Figure 2. Designed FGM bulb type spacer
The bulb type spacer is intended for use with a threephase GIB that contains SF6 gas with a relative permittivity of 1.0015. The HV and LV wires are encased inside the zero potential end. Figure 3 depicts the threephase GIB simulation utilising FEM analysis and a composite with epoxyalumina as the insulator material.
Figure 3. Three phase GIB design model
The design schematics for the FGM bulb type spacer without and with MI, respectively, are shown in Figures 4 and 5. The 10 equal grades that are the same height as the insulator's length and width make up the FGM insulator's design. In the three various forms of FGM technique that are being evaluated, the grading is carried out using separate permittivity ranges; the ranges are chosen to be 3.5 to 3.95, 3.6 to 4.05 , and 3.7 to 4.15 in instances 1, 2, and 3, respectively. The FGM spacer is also examined for these three grading types. In the aforementioned situations, grading Low, High, and UFGM with the respective permittivity ranges. A MI at the high potential end and zero potential end of the FGM bulb type spacer can also help to lower the $\mathrm{E}_{\text {stress. }}$
Figure 4. FGM bulb type spacer without MI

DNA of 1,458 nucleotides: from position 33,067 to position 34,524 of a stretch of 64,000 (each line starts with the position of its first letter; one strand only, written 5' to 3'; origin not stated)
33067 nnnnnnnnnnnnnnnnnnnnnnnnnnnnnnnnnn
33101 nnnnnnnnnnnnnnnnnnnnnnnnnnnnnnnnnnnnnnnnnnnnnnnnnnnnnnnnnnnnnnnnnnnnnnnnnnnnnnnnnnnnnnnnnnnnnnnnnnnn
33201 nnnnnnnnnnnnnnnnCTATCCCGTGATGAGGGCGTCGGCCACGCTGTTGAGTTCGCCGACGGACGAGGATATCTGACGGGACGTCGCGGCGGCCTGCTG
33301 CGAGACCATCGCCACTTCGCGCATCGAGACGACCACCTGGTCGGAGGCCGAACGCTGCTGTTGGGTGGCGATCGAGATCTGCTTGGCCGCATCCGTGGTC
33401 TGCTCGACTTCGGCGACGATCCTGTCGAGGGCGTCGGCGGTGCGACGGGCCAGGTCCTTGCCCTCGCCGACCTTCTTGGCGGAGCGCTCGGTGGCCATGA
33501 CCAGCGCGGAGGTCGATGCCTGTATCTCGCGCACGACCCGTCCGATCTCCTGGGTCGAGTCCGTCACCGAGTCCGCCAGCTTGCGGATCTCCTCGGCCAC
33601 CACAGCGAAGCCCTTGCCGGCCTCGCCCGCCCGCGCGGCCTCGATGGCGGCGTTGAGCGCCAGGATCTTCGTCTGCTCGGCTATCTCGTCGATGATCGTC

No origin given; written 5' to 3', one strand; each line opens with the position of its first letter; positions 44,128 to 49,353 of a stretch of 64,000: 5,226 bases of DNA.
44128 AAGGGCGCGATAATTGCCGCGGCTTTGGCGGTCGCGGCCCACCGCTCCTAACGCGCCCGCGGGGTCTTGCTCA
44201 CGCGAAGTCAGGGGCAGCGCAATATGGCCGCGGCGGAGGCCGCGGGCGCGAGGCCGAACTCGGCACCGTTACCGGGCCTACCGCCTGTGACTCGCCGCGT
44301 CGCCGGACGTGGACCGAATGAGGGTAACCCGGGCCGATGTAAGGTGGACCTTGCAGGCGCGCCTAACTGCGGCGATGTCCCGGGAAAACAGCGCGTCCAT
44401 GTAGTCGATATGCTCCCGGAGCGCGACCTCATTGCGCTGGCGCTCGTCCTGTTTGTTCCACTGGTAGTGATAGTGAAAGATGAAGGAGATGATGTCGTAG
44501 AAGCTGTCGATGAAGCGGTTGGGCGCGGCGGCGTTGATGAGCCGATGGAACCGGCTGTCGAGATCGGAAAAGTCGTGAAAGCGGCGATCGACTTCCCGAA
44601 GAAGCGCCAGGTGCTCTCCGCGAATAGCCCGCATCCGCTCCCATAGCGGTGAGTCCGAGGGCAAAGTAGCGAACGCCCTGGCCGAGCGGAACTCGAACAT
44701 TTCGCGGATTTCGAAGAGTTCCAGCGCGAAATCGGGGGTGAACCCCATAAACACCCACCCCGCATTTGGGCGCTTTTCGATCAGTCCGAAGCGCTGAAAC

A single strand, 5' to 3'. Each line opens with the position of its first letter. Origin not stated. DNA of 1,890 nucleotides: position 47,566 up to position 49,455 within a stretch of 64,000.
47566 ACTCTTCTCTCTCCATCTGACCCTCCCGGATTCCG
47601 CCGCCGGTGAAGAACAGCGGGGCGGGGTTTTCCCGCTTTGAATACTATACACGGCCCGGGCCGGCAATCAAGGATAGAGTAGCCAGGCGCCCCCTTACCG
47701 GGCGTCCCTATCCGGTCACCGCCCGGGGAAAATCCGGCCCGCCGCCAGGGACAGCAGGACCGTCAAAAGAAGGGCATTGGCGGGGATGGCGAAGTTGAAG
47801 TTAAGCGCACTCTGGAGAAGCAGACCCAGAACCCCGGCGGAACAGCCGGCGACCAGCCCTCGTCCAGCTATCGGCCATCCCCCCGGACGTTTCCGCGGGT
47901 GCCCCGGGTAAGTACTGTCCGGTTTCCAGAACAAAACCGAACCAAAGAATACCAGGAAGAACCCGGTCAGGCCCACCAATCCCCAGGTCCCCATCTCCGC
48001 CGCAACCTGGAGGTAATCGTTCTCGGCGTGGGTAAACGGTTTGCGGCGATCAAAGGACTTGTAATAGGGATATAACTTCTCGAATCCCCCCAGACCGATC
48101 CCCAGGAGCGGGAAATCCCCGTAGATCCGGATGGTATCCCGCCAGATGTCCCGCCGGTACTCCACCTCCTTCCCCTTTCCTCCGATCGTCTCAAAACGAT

Figure 5. FGM bulb type spacer with MI
The three phase GIB with protrusion defect for bulb spacers without and with MI, respectively, is shown in Figures 6 and 7. An appropriate MI with rectangular dimensions of 12 mm width and 1 mm height was constructed in order to lessen this effect, and an ellipse with aaxis of 9.4 mm and baxis of 1 mm was found to have the maximum reduction of $\mathrm{E}_{\text {stress. }}$. This MI was consequently developed for both the high potential and zero potential end. Additionally, by adding a MIto both ends of the FGM bulb type spacer, the $\mathrm{E}_{\text {stress }}$ of the spacer may be reduced. Figure 7 depicts the suggested MI with the specified dimensions.
Figure 6. Design of bulb type spacer with protrusion
Figure 7. Design of bulb type spacer with protrusion and MI
When compared to the previous cases, Table I shows that LGFGM Grading in case 3 has a significant $\mathrm{E}_{\text {stress }}$ at the TJs of the zero potential end and high potential ends over applied voltages of V1, V2, V3. Table II demonstrates that LG FGM Grading has the least decrease in $\mathrm{E}_{\text {stress }}$ at the TJ's of the zero potential end and high potential ends when compared to $\mathrm{HG}$ and UG FGM Grading for all situations throughout applied voltages of V1, V2, and V3. The E_{stress} derived in Tables I and II is compared, and the percentage reduction is determined for all the cases and it is noticed that for $\mathrm{HG}$ case 2 on conductor $B$ has maximum reduction for all the operating voltages.
As demonstrated in Figures 8 to 10 the value of $E_{\text {stress }}$ at the zero potential end, i.e. at zero arc length, is greater than that at the high potential end. In the magnified version, as shown in Figures 11 to 13 the value of the $\mathrm{E}_{\text {stress }}$ is clearly visible. The $\mathrm{E}_{\text {stress }}$ at the zero potential end owing to protrusion is minimised by utilising MI at the TJs, as shown in Figures 14 to 19.